Despite MGM's insistence that star Gene Kelly, just returning from military service in 1947, appear exclusively in big-budget Technicolor musicals, maverick director Gregory La Cava showcased Kelly in the modest black and white tunefest Living In a Big Way. Kelly is cast as an ex-GI who discovers that his wealthy war bride (Marie McDonald) is an insufferable snob. Flying in the face of his in-laws, Kelly insists upon using his wife's money to open a charity home for the families of those soldiers who didn't come back. Kelly's major musical number, which takes place during the building of his dream home, is a bizarre ballet utilizing such props as ladders and two-by-fours. Living In a Big Way turned out to be the flop that MGM had predicted, but the film was impressive enough to win La Cava the coveted directorial post for Mary Pickford Productions' One Touch of Venus.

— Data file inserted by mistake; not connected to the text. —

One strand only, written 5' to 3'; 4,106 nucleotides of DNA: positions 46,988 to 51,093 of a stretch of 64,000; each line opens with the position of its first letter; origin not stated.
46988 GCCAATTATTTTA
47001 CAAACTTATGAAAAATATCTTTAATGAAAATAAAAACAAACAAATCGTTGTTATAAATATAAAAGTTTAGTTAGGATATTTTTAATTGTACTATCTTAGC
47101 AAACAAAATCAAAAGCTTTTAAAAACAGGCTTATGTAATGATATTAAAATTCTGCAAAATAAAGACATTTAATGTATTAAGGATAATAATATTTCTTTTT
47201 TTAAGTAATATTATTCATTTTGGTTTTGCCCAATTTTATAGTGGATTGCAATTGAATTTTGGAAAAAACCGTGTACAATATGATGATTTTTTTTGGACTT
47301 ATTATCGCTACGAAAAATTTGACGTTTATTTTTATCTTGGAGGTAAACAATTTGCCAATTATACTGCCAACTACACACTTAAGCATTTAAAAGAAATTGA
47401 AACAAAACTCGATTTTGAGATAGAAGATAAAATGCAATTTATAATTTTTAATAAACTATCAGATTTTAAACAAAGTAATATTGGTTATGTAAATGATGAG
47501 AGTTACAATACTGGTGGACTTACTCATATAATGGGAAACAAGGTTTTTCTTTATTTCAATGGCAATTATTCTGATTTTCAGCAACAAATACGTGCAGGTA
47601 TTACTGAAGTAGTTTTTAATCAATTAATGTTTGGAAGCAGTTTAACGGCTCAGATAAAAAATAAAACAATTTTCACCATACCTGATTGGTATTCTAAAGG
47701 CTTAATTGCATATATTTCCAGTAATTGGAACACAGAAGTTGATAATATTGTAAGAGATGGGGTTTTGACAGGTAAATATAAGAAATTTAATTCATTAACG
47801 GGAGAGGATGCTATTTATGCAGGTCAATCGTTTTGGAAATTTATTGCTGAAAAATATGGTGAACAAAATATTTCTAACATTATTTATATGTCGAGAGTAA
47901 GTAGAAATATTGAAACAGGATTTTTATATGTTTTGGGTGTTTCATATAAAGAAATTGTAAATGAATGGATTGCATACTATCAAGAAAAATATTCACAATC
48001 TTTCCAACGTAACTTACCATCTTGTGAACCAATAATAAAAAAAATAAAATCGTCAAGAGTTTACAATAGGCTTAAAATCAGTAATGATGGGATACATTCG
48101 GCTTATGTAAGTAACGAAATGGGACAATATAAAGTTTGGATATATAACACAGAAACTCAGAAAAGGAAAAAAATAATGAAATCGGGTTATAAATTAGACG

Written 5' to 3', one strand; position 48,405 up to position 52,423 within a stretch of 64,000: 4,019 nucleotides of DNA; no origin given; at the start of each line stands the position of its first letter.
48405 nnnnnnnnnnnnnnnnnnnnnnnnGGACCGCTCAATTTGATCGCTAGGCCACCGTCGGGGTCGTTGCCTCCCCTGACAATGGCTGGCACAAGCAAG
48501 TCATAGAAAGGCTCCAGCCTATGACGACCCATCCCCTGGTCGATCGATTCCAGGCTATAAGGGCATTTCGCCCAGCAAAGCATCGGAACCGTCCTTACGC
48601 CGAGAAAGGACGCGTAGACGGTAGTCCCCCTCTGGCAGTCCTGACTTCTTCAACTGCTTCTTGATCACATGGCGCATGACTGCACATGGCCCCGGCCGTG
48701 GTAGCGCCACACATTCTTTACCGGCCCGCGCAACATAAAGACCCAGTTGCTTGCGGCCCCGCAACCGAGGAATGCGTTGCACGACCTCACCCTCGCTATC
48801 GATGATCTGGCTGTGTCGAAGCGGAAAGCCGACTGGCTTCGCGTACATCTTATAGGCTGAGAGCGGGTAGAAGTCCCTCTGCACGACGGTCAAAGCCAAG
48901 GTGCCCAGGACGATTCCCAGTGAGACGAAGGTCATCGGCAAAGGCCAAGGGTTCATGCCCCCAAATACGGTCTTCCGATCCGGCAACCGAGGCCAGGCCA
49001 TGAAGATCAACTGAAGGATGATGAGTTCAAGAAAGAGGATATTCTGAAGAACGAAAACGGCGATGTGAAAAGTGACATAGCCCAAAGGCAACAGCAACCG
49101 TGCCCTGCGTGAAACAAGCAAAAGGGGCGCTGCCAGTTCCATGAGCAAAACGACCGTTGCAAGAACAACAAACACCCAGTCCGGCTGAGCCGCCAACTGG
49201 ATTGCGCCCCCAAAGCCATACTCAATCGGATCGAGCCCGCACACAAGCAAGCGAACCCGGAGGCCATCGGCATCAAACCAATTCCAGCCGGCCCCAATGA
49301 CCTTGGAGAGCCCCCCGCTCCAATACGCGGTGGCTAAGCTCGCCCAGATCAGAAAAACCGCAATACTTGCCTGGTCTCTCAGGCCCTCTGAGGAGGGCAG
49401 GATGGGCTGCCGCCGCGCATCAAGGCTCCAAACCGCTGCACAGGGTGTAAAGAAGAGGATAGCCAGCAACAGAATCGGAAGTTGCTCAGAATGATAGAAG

by Hal Erickson synopsis